Laura Wilson’s ‘Deep, Deepen, Deepening’ is a performance about forging connections over centuries. On display at Norwich Castle Museum until the 29th March, it is a piece about the intimacies of human communication, presented within the cohesive routine of labour.

‘Must Farm’ is an excavation site that is often labelled as the “UK’s Pompeii” due to its rich abundance of preserved artefacts, and is the location of Wilson’s piece. ‘Deepening’ features performers in identical jumpsuits interacting with their landscape and each other; twelve excavated pots are framed in a hollow in the wall perpendicular to the video screen. They rest on neon green plinths, a colour that is echoed in the jumpsuits of the performers, a direct assertion of the link between past and present.

The performance is displayed within the Museum’s Boudica Gallery, a section of the building dedicated to artefacts from the Bronze Age. As you make your way from the permanent collection to the exhibition, you cannot help but contemplate the relationship between old ways of living and Wilson’s contemporary performance.  

When talking about what drew her to Must Farm, Wilson said, “Over the last two years, I have been researching the prehistoric site of Must Farm, an exceptionally well-preserved settlement dating to the Late Bronze Age [1000 – 800BC].

“The site itself sits on the edge of a working quarry at Whittlesey, just outside of Peterborough. Excavated in 2016 by the Cambridge Architectural Unit, discoveries include a large selection of metalwork, quern stones, textiles, loom weights and spindle whirls – through my New Geographies commission, I proposed to work with these objects to open up questions around labour, trade and everyday life. ‘Deepening’ builds on my work made over the last few years, investigating how the body learns, adapts, responds to and performs manual work. I see this as a counterpoint to the increasing pace of mechanical production and the invisible, outsourced labour of today’s new technologies”.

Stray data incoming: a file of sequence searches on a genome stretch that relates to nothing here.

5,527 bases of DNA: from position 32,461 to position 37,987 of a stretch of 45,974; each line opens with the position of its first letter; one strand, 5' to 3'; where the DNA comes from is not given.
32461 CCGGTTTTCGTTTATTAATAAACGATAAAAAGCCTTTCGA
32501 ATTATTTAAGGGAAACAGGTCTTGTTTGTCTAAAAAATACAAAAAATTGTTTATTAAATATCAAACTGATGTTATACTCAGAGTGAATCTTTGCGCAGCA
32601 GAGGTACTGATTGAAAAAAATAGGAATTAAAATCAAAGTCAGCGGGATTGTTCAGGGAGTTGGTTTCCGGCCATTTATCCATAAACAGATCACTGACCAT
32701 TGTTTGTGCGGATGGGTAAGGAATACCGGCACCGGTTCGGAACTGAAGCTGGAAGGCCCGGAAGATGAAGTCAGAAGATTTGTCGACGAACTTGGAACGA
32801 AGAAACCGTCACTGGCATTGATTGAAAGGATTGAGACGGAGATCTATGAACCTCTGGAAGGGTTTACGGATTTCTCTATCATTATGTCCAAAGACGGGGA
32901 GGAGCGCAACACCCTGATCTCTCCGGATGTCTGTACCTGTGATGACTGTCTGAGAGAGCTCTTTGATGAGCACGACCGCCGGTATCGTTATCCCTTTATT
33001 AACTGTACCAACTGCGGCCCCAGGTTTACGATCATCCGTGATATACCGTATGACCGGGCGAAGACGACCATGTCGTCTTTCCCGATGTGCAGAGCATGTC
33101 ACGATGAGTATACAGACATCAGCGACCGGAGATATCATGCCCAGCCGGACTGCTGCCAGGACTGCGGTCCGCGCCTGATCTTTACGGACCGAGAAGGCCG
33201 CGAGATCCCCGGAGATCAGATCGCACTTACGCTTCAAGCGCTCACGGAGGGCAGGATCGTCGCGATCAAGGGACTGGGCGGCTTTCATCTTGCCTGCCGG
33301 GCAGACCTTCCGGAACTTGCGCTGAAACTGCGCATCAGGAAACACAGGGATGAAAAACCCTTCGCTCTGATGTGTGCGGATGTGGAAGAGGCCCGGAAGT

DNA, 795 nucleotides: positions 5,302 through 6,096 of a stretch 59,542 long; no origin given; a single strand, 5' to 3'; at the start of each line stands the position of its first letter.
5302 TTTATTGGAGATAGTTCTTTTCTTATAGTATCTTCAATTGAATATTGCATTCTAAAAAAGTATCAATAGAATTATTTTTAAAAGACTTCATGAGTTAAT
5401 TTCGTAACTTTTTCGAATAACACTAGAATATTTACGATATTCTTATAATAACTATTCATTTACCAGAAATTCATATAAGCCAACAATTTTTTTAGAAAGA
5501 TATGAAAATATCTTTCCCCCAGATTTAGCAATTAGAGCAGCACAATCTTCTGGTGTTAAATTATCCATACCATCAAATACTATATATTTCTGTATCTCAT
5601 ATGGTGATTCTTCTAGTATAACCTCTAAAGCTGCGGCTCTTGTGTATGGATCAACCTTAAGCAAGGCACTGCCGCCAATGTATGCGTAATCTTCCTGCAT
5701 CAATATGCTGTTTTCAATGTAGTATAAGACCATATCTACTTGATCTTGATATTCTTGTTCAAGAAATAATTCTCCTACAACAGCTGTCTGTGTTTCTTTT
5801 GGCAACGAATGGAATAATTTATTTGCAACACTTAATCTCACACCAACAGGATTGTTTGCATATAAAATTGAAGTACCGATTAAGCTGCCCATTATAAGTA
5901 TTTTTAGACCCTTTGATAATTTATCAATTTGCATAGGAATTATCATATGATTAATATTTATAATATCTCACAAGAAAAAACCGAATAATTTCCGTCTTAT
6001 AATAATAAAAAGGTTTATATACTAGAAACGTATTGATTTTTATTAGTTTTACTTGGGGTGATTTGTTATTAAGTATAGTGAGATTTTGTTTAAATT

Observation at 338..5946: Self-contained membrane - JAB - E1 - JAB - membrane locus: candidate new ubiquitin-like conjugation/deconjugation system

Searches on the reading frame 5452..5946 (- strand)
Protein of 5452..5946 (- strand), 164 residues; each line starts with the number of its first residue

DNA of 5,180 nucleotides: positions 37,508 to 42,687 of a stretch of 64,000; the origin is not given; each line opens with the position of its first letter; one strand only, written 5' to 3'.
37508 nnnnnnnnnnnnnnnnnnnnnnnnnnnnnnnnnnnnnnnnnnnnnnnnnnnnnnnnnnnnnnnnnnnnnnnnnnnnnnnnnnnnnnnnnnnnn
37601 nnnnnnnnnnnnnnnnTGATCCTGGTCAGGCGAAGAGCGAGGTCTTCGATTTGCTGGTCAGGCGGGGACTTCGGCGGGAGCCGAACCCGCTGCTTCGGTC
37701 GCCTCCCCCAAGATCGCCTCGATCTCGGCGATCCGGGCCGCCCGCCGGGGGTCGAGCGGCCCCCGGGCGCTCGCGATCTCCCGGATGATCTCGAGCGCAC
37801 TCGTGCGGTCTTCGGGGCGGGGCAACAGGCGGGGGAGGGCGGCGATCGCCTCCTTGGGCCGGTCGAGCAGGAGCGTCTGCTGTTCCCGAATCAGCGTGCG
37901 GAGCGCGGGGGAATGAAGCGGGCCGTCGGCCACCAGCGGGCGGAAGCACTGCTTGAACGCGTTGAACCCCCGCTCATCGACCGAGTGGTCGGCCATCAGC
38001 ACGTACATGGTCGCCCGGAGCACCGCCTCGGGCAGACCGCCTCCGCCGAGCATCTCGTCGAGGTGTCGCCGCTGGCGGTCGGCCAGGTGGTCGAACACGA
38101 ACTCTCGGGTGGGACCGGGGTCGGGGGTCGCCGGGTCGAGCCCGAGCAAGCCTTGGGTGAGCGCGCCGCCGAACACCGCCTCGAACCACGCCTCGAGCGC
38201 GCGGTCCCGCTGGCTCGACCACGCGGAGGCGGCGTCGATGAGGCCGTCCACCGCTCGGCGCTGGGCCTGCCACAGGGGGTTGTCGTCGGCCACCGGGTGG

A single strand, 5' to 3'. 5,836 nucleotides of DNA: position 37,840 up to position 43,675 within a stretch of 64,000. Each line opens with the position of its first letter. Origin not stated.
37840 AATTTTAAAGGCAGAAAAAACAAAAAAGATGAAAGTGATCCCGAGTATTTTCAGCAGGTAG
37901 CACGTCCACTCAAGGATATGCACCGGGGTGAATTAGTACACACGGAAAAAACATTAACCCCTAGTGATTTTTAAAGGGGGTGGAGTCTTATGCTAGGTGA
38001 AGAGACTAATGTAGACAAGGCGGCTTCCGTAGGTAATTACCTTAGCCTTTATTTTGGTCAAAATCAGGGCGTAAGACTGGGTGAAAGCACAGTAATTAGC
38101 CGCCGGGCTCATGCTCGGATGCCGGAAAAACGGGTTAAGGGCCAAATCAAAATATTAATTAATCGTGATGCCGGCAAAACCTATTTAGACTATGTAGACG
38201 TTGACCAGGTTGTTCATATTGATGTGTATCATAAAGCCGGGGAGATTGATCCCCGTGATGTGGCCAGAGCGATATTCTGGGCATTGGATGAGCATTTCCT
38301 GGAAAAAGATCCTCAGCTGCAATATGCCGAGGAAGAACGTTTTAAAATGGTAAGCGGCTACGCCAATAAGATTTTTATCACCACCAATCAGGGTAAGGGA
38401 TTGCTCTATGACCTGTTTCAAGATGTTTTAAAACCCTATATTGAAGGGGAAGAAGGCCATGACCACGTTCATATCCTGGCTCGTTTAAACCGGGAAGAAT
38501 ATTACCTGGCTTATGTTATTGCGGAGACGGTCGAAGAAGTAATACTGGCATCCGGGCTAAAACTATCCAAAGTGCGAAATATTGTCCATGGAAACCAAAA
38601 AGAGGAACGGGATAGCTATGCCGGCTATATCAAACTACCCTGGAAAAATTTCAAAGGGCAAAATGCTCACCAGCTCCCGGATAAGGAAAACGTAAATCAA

Wilson went on to say that the performance was presented, “three times (11 am, 1 pm and 3 pm) within Must Farm Quarry on Saturday 19th October”.

I asked her what her connection to the people featured in the performance was, and if she was searching for a specific sort of person. Wilson said, “It was performed by twelve independent dance artists, I have worked with about half of them before in previous performances, and the rest were recommended to me by the other performers who have experience working with me”.

In regards to forging connections with the past, Wilson said, “Our past isn’t something we can ignore, it’s always there left within the fabric of our surroundings. In the quarry, you can quite visibly see this in the layers of clay and sediment built up over time – from the sediments deposited just a week ago, through to the bronze-age and to the Jurassic period at its very foot”.

There is a selection of talks coinciding with the exhibition, all taking place at the Town Close Auditorium at Norwich Castle Museum. On 28 February, Wilson herself will be there in conversation with Dr Rosy Gray. Two more talks follow; ‘Symbols of Power: Prehistoric People and Everyday Objects’ (6th March), and ‘Layering the Landscape: Geology and Must Farm’ (13th March).

‘Deepening’ offers content for all to enjoy, not only as contemporary art, but also as a work imbued with archaeology, geology, and history. It is well worth a visit and allows us a small pocket of time to reconnect with our past, and ourselves.


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